Mozilla Firefox and Microsoft Edge were both hacked in the second day of the Pwn2Own hacking contest, and in the case of the Windows 10 browser, researchers came up with a super-complex and clever approach to escape a virtual machine and get inside the host.
Amat Cama and Richard Zhu of Fluoroacetate were the first to attempt to break into Mozilla Firefox using a JIT Bug and an out-of-bounds write in the Windows kernel.
This technique allowed to run code at system level, technically taking over the machine completely after pointing Firefox to a crafted website. The two were received a price of $50,000.
Mozilla’s browser was also hacked by Niklas Baumstark, who escaped the sandbox with a mix of a JIT bug and a logic bug. The researcher eventually obtained the same rights as the logged-in user, which could obviously provide full control of the host in the case of an administrator account. Baumstark received $40,000 for his exploit.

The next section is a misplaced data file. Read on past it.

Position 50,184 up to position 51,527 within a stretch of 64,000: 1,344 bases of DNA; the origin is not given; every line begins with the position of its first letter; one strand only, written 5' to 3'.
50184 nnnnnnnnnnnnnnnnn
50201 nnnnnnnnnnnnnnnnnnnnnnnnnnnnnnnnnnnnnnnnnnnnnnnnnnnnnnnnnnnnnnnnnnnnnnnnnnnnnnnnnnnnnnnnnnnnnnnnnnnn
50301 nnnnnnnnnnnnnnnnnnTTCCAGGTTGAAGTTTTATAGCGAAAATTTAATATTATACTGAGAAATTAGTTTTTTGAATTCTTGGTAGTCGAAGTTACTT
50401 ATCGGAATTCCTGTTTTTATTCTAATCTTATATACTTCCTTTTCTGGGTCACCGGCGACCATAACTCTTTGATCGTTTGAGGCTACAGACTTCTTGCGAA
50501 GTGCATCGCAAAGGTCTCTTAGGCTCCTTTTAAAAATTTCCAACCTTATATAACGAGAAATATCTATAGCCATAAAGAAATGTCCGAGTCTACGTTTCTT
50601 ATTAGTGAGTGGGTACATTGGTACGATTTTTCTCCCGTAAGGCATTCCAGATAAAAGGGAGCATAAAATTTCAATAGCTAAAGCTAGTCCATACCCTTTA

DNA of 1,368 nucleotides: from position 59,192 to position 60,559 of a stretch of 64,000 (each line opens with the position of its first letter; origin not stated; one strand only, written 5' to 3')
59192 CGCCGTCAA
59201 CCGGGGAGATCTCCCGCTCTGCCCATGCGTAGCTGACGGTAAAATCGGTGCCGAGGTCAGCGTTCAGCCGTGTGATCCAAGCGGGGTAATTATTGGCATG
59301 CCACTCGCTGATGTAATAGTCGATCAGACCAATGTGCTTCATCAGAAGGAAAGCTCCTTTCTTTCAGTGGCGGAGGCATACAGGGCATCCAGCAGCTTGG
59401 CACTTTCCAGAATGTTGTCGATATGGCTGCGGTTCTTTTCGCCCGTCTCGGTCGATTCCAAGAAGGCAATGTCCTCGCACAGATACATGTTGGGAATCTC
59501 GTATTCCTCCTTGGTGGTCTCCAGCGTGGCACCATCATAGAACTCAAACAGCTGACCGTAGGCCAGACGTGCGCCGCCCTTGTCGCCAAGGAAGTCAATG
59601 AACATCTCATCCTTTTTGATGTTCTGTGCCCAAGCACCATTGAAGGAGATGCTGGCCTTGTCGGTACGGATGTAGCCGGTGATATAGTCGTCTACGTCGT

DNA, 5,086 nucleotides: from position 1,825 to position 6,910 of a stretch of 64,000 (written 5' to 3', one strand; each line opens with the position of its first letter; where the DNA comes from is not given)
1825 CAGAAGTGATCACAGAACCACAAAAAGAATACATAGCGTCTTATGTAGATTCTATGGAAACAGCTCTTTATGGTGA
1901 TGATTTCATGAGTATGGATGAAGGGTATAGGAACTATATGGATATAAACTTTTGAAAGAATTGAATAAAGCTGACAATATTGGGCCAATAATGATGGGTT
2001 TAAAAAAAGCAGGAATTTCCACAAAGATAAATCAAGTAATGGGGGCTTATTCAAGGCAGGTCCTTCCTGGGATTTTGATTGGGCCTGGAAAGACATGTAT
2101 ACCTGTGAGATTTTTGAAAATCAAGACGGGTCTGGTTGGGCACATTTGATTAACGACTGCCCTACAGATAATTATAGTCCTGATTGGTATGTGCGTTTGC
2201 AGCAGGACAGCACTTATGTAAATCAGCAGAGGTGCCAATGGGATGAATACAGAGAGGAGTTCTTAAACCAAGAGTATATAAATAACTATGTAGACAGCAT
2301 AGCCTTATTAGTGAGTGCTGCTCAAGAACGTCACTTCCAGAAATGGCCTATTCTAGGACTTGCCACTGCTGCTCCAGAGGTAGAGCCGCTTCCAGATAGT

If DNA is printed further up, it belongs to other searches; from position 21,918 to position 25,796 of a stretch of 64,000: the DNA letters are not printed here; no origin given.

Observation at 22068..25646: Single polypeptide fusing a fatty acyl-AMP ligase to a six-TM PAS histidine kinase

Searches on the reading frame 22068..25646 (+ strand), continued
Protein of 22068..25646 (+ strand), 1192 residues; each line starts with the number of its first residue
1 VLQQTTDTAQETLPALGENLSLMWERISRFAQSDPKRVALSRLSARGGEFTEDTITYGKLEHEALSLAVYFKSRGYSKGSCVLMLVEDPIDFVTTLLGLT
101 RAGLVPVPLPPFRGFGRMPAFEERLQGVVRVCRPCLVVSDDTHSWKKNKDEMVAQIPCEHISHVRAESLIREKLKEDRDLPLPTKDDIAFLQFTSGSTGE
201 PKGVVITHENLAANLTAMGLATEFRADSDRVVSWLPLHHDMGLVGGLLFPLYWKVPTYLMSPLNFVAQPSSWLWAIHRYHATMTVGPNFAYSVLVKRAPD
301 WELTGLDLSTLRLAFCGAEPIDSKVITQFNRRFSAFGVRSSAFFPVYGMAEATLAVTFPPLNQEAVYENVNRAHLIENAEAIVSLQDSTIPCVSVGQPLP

Microsoft Edge exploits
Fluoroacetate also hacked Microsoft Edge with a more complex attack that earned them $130,000.
“Starting from within a VMWare Workstation client, they opened Microsoft Edge and browsed to their specially crafted web page,” Zero Day Initiative explains.
“That’s all it took to go from a browser in a virtual machine client to executing code on the underlying hypervisor. They started with a type confusion bug in the Microsoft Edge browser, then used a race condition in the Windows kernel followed by an out-of-bounds write in VMware workstation.”
Arthur Gerkis of Exodus Intelligence also managed to exploit Microsoft Edge with a double free bug in the renderer mixed with a logic bug to escape the sandbox. His successful attack against the Windows 10 browser brought him $50,000.
The vulnerabilities that the researchers used to break into the two browsers have been reported to Mozilla and Microsoft and they should be patched in the coming updates.